The effect of spacing shape is one of the major problems of tree growth modeling. Nelder (1962) proposed an area fixed, shape change plot design (design Ib) to solve the spacing-shape problem. We analyzed periodically measured data from a design Ib type plot of Picea glehnii planted in the Hitsujigaoka experimental forest at the Hokkaido Research Center of the Forestry and Forest Products Research Institute. As a preliminary result, spacing shape affected growth in both DBH and height.
In regions of heavy snow, Japanese cedar shows “basal sweep” due to snow pressure damage and experiences irregular growth. We reconstruct the shape of basal sweep of Japanese cedar for the first time by applying a motion capture system for three-dimensional (3D) visualization. Based on the reconstructed shape, we discuss the eccentric growth and volume variation involved in the basal sweep of Japanese cedar. The location coordinates of the basal sweep stem and ground surface were measured using a magnetic digitizer and the annual ring coordinates of the disks were converted using a translation and rotation matrix. The coordinates of the annual rings were converted into corresponding locations in the stem with a custom software program. This method afforded a view of the relationship among the annual ring width, shape of the trunk, and standing tree condition. Three patterns of eccentric radial growth were observed in the basal sweeps of young trees, and these patterns were distinct depending on the stem height. The tree volume of young trees was over 27 times that of old trees, but the basal sweep volume showed only a six-fold difference. The mean ratio of the basal sweep volume to total volume was 68.8% for young trees and 25.3% for old trees.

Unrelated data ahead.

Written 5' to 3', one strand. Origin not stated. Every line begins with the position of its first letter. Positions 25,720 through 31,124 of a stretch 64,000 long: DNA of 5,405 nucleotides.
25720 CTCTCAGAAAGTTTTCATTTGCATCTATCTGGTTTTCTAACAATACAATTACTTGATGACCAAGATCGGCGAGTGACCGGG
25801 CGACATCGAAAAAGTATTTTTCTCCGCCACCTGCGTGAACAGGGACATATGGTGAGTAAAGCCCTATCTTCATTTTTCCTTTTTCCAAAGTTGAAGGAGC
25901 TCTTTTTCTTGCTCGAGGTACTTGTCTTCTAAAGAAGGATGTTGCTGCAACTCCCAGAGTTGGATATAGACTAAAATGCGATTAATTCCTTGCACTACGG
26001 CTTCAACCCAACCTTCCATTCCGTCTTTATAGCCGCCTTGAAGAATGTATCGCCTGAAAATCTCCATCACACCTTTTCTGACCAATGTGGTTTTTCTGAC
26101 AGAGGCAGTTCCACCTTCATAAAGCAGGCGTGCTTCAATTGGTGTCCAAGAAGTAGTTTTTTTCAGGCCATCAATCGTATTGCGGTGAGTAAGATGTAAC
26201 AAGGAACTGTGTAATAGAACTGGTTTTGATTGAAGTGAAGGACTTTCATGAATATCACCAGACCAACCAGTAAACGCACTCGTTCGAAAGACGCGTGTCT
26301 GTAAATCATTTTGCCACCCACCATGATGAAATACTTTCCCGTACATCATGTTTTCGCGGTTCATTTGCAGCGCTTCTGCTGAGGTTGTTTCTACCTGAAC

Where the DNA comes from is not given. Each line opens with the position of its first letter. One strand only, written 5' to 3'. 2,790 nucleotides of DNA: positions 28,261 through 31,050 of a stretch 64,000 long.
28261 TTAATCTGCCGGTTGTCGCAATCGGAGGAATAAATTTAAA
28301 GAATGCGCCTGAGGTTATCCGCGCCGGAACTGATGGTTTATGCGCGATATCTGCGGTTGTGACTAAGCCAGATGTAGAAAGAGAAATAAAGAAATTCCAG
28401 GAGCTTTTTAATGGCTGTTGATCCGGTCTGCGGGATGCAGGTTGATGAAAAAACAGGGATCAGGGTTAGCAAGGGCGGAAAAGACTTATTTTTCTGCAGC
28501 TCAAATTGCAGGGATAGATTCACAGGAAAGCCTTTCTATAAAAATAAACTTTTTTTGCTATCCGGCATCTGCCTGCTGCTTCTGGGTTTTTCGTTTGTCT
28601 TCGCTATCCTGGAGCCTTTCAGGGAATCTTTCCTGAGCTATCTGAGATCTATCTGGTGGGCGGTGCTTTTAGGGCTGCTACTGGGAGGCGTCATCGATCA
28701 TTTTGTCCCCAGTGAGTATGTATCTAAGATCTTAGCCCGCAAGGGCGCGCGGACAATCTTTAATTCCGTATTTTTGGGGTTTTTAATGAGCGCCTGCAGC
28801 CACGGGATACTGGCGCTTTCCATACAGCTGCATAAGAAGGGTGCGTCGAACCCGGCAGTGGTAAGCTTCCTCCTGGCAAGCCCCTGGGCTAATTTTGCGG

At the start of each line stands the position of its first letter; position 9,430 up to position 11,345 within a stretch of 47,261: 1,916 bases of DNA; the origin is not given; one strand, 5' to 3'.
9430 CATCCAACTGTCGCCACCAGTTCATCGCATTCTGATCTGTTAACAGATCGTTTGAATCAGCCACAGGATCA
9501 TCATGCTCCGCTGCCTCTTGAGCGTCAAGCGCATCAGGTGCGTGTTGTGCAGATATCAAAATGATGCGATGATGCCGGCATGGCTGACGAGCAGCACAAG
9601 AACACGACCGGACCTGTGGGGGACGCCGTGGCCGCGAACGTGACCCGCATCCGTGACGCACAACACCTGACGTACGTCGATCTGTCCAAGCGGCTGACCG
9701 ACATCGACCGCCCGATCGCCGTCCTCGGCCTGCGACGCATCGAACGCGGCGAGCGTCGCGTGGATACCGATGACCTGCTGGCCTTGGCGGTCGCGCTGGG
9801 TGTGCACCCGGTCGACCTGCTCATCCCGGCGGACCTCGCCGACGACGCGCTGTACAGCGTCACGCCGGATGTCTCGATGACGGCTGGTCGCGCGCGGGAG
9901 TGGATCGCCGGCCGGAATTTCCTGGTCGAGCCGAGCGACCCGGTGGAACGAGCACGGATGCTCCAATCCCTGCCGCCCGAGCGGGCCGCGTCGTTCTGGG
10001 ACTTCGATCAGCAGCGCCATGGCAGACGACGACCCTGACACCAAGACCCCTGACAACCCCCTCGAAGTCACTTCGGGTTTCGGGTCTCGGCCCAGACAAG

A central assumption in classical optimization is that all the input data of a problem are exact. However, in many real-world problems, the input data are subject to uncertainty. In such situations, neglecting uncertainty may lead to nominally optimal solutions that are actually suboptimal or even infeasible. Robust optimization offers a remedy for optimization under uncertainty by considering only the subset of solutions protected against the data deviations. In this paper, we provide an overview of the main theoretical results of multiband robustness, a new robust optimization model that extends and refines the classical theory introduced by Bertsimas and Sim. After introducing some new results for the special case of pure binary programs, we focus on the harvest scheduling problem and show how multiband robustness can be adopted to tackle the uncertainty affecting the volume of produced timber and grant a reduction in the price of robustness.